Legation in Washington, whose Department of German Interests watched over the
fate of German internees. Eventually, the exasperated assistant commissioner of
the Immigration and Naturalization Service, W.F. Kelly, told Edward Ennis, head
of the Alien Enemy Control Unit, to “get to the bottom of the case and really
provide a solution which would be best for both parents and the children.” This
case, as well as some others, eventually even reached the desk of General Edwin
Watson, secretary to President Roosevelt.
Vogt: Victim of Denunciation and False Accusation
Karl Vogt was abruptly taken from his family’s farm home
near Spokane/Washington on the afternoon of 9 December 1941. When his American born wife Elsie demanded to know why
Karl was being taken away and where they were taking him, she was told “it’s
none of your business”.
Karl was held in the Spokane County Jail until 21 December 1941, when he was taken by train to FortLincoln, and finally to the camp at Stringtown.
During an internment hearing, authorities asked Karl repeatedly why he had
“sent money to Hitler.” It was only later that he discovered that money he and
Elsie had mailed to her cousin in Germany—via the German embassy in San
Francisco—had been assumed to be destined for the Nazi regime. Still, Karl was
told neither the source of this suspicion, nor the name of the neighbor who had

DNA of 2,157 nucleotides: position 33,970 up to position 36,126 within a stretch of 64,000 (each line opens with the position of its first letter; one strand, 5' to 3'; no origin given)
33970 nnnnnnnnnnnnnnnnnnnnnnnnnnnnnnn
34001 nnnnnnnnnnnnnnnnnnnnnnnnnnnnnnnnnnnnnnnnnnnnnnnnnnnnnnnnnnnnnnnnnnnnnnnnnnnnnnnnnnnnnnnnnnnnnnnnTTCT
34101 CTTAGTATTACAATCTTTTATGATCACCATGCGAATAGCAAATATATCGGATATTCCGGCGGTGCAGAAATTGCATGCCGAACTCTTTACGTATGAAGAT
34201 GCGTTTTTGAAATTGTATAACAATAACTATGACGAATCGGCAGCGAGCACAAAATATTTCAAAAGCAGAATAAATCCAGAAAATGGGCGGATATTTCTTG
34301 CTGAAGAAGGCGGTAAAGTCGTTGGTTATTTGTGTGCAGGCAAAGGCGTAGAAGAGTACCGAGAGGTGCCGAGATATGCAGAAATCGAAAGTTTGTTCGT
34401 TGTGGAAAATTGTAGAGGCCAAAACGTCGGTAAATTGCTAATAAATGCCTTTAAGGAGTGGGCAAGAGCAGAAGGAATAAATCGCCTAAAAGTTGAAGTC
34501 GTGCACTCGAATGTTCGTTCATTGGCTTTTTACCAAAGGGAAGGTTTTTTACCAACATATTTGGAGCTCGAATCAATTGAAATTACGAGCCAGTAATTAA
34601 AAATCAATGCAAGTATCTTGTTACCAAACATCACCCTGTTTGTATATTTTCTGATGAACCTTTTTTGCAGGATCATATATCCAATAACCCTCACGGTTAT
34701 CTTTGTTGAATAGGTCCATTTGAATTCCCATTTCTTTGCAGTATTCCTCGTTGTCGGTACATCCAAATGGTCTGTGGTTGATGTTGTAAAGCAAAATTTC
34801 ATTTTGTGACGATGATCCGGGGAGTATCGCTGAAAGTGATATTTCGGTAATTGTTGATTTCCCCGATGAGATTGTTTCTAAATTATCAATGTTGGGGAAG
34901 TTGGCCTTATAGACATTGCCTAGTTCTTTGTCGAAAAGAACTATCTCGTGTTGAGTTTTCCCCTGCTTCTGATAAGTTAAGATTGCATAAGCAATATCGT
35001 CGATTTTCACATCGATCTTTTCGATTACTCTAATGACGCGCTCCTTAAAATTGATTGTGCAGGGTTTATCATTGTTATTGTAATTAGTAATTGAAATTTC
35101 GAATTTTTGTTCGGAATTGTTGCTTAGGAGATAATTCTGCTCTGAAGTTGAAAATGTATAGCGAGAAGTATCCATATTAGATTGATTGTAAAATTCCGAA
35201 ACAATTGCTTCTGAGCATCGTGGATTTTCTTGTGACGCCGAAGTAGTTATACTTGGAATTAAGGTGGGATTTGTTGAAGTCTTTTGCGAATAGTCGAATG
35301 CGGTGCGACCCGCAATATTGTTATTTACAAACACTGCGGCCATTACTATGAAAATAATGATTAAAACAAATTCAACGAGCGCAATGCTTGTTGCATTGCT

been an informant against him in hopes of buying the Vogt farm cheaply.
Elsie and Karl’s brother, Bill, tried to cope as best they
could and save the farm. The family’s bank account, however, was soon blocked
and funds had to be borrowed from relatives or friends. Elsie later hired an
attorney who arranged for some funds to be released.
Finally, through a coincidental question from an
interrogator, Karl realized the mistaken impression about the funds he and
Elsie had sent to Germany. After six months of legal wrangling by Elsie and
supporters “on the outside,” Karl was told to pack his bags—he was going home.
The Worner Family: Victims of Malice and Prejudice
Twenty-year-old Meta Maria Brenner of
Worms-am-Rhein/Germany sailed for New York in 1926. Three months later she married her hometown
beau, Peter Worner, also a German immigrant, who
worked as a factory superintendent and by 1940 had obtained his citizenship. In
the summer of 1940 the Federal Bureau of Investigation field office in Saint
Paul/Minnesota began to receive allegations about the couple.
FBI informants said that Maria Worner
was “thoroughly imbued with Nazi doctrines.” Agents arrested Maria at the
family’s home in Winona/Minnesota in the late evening of 9 December 1941 and delivered her to the Immigration and Naturalization
Service office in Saint
Paul before dawn. The
INS put her in the RamseyCounty jail, where the presence of convicted murderers and open
toilets prompted her to threaten to commit suicide. On 12 December she was
moved to the Home of the Good Shepherd in Saint Paul, operated by a French order of nuns who ran cloisters